Indeed, Cape Town is one of those ‘have-it-all’ towns. Most people stay in the country’s oldest city for at least three to four days (five or six are even better), taking advantage of all the things to do there and taking in all the breathtaking natural beauty. We’ve created a list of the top things to do in Cape Town while on vacation.
1. Observe the Kirstenbosch National Botanical Garden.
The Cape Floral Kingdom, a World Heritage Site and the smallest and richest of the six floral kingdoms in the world is highlighted in Kirstenbosch, one of Africa’s most stunning public gardens. Here, you may find a huge variety of native fynbos, as well as protected prehistoric cycads that date back to the time of the dinosaurs.
Beautiful photos can be taken on the spotless grounds, which are surrounded by Table Mountain’s rear slopes. One of the most tranquil activities in Cape Town, if you have time, is having a picnic in Kirstenbosch and watching hadedas (a species of ibis with an infamous call) forage on the lawns.
2. Enjoy a Walking Tour of the City Center
Cape Town’s city centre is small, compact, and easily accessible in a day, even without a guide, being bordered by Table Mountain, its two summits, and the Atlantic Ocean. There are sculptures, mosaics, and street art all across the city, and historic structures are right next to slick, contemporary high rises.
The top destinations are:
- Bo-Kaap is well-known for its brightly coloured homes and enticing Cape Malay spice stores.
- The national museum, national art gallery, and intriguing planetarium are located on either side of the Company’s Gardens, Cape Town’s “green lungs.”
- Historic Greenmarket Square is well-known for its African crafts market.
- Bree, Long, and Kloof Streets provide a stylish selection of restaurants, boutiques, and art galleries.
3. At the V&A Waterfront, you may shop and eat.
Africa’s most popular tourist destination is the V&A Waterfront. Tourists and locals alike throng to this area for the premium shopping, diverse dining options, and activities that cover the range from museum and gallery visits to boat excursions and sunset cruises. It is part of an active harbour and offers some of the best views of Table Mountain, particularly from its numerous eateries, bars, and pubs.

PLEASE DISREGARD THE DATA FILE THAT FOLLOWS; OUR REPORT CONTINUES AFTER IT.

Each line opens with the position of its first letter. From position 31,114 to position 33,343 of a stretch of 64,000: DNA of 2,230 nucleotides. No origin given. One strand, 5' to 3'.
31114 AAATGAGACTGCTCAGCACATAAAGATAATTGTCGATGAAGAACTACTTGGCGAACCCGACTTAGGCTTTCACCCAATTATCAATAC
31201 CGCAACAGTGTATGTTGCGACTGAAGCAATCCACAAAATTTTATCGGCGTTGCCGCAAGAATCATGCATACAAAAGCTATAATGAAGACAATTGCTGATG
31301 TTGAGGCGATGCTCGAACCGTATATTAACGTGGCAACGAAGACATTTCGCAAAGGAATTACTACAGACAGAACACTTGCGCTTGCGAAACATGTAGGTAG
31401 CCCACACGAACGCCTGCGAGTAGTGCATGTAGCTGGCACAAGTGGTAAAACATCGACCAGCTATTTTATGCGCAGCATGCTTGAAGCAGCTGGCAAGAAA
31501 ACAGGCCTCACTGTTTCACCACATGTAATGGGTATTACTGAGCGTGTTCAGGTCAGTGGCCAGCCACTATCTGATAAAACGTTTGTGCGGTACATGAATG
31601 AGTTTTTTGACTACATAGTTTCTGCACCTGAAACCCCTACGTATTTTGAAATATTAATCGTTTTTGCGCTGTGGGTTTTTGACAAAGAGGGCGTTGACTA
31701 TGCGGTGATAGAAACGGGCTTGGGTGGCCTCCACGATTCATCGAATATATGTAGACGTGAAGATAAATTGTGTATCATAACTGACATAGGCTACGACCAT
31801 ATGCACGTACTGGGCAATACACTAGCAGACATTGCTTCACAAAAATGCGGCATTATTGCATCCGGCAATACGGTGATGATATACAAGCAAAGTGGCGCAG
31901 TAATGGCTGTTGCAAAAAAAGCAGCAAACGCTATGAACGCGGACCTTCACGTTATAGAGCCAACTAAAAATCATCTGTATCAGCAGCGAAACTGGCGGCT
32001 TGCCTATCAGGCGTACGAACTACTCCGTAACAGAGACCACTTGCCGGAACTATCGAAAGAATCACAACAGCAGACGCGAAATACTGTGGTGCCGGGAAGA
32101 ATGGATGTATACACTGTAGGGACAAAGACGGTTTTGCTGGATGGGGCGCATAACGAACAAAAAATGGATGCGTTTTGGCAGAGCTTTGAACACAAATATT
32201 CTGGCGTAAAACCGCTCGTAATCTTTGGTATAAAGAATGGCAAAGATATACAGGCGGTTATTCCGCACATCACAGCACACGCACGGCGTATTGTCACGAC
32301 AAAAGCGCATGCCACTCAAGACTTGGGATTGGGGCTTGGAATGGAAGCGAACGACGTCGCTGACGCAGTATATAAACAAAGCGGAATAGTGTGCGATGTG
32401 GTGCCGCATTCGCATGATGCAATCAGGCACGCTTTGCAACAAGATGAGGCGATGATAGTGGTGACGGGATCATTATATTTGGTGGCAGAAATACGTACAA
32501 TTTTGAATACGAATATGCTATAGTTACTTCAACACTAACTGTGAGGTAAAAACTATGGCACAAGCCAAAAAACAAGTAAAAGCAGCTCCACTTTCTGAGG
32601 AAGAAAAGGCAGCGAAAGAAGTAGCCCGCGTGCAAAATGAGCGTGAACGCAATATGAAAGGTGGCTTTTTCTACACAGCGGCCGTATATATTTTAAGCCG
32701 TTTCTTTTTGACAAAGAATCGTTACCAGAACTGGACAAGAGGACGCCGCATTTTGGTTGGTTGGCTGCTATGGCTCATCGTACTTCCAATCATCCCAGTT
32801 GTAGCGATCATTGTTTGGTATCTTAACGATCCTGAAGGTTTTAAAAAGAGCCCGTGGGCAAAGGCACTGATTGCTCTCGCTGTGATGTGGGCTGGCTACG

4. Enjoy the sun-kissed beaches.
The beaches of Cape Town are among the most stunning in the world. Although only the most dedicated surfers and swimmers brave the chilly Atlantic Ocean, there is a beach for every kind of sun worshipper, so don’t let that dissuade you.
If you would really prefer warmer water, head out to Muizenberg (which has excellent surf breaks), St. James, Kalk Bay, and Fish Hoek for quaint tidal pools and cheerful beach huts.
You might also choose Noordhoek Beach’s horseback riding paradise, which is further away and back on the chilly Atlantic side.
Visit the renowned Boulders Beach to meet the local, critically endangered African penguins for one of the city’s most distinctive experiences.
5. Wine tasting in the Cape Winelands is a must.
The Winelands of Cape Town, which date to the 1700s, are possibly the oldest in the southern hemisphere. The oldest vineyards are located in the lush Constantia, a section of woodlands and winding mountain roads that are conveniently located outside of the city.
Here, you may unwind in a historic Cape Dutch manor house while sipping fine wines and munching on small plates created by top chefs. Additionally, there is no need to drive yourself because we can set you up with a private driver-guide who will design a custom itinerary that includes your top wine varieties.